At least 40 people died in a blast at a dairy complex in western Yemen on Wednesday as warplanes from a Saudi-led coalition continued to pummel insurgent positions across the country.
The circumstances of the explosion that all but leveled the site in the port city of Hodeida were not clear. Some witnesses and officials blamed Saudi airstrikes and others attributed the blast to artillery fire from the Houthis, a Shiite Muslim rebel group. The Associated Press cited two military officials as saying the premises had been used to store weapons.
The Interior Ministry reported 80 people injured, some critically, in addition to at least 40 killed, and said the death toll was likely to rise.
The fierce airstrikes by the Saudi-led regional coalition that began last week continued, targeting bases and weapons depots of the Houthis, who are fighting alongside loyalists of the country's deposed president, Ali Abdullah Saleh.
With the aid of elite military units, the insurgents seized the capital, Sana, last September and recently had been closing in on the port city of Aden, the country's commercial hub.
The Houthis are aligned with Shiite Iran, although the Tehran government denies arming them. The coalition they face is drawn from Sunni Muslim-majority states and backs current President Abdu Rabu Mansour Hadi, who was forced to flee the country last week.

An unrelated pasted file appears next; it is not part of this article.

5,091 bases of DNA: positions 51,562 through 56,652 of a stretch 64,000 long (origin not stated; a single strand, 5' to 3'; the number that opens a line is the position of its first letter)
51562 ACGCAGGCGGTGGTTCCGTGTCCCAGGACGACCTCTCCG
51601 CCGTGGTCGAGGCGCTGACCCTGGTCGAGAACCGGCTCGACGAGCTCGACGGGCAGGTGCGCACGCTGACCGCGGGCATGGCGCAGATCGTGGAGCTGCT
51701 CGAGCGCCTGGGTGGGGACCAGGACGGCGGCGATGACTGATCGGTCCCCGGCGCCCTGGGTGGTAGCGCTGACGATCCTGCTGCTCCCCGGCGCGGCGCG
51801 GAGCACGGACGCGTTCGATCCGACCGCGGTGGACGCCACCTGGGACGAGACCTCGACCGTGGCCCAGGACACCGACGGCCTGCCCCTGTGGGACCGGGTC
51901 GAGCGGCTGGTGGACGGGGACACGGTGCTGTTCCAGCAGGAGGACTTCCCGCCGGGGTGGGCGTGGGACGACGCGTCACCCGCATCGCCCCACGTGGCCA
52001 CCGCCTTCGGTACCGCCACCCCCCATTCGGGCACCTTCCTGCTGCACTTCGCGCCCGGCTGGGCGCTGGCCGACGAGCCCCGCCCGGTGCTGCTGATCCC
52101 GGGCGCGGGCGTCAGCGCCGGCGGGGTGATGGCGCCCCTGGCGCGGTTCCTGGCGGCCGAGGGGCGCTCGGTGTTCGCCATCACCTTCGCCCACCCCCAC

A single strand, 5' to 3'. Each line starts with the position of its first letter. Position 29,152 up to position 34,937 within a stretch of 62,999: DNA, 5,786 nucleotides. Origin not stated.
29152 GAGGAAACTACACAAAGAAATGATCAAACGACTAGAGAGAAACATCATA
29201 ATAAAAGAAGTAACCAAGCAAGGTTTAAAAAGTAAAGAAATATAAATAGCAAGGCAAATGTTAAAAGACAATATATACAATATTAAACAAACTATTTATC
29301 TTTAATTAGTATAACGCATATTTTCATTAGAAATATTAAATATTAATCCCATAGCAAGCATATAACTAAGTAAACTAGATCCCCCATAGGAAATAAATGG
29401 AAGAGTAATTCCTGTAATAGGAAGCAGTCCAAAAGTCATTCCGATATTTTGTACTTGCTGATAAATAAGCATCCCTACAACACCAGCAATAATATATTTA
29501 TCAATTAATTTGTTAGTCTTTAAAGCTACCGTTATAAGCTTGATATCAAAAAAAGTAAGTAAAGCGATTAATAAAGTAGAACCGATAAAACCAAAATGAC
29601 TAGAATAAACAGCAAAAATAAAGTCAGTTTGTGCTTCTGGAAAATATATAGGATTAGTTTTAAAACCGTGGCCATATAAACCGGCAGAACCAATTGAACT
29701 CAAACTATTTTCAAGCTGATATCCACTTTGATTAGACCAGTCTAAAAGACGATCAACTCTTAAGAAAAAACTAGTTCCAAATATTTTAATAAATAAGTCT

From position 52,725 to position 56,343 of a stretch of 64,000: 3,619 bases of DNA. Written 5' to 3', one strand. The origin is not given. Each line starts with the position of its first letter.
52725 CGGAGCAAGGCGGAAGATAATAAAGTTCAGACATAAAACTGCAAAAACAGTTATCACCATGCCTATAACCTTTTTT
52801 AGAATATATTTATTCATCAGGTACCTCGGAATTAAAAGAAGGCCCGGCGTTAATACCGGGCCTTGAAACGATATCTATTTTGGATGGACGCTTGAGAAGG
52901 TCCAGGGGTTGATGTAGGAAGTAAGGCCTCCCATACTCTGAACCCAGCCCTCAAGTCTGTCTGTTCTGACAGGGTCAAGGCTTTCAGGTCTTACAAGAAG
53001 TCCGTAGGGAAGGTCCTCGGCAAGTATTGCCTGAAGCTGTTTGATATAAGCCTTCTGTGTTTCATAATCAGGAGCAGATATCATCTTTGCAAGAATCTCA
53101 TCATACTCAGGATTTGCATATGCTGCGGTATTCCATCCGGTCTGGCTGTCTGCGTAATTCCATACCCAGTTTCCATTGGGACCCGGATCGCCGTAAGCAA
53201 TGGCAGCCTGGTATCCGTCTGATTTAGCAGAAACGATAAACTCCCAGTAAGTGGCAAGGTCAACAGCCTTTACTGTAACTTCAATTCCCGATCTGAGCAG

With civilian casualties mounting, Yemen's hospitals are overwhelmed, and local rights groups reported that bodies were strewn in the streets of Aden, where the rebels continued to press their offensive. The United Nations and the International Committee of the Red Cross have warned of a looming humanitarian disaster, saying those killed so far included dozens of children.
The Saudi bombing campaign has sparked outrage in Iran, where official media denounce the airstrikes daily. Senior Iranian officials have been making the rounds in regional capitals to argue against the coalition's campaign.
Saudi Arabia launched the strikes the day after Hadi fled the country. The kingdom seeks the president's reinstatement, and also aims to secure its long border with Yemen and keep vital oil-shipping lanes open.
Special correspondent Al-Alayaa reported from Sana and Times staff writer King from Cairo.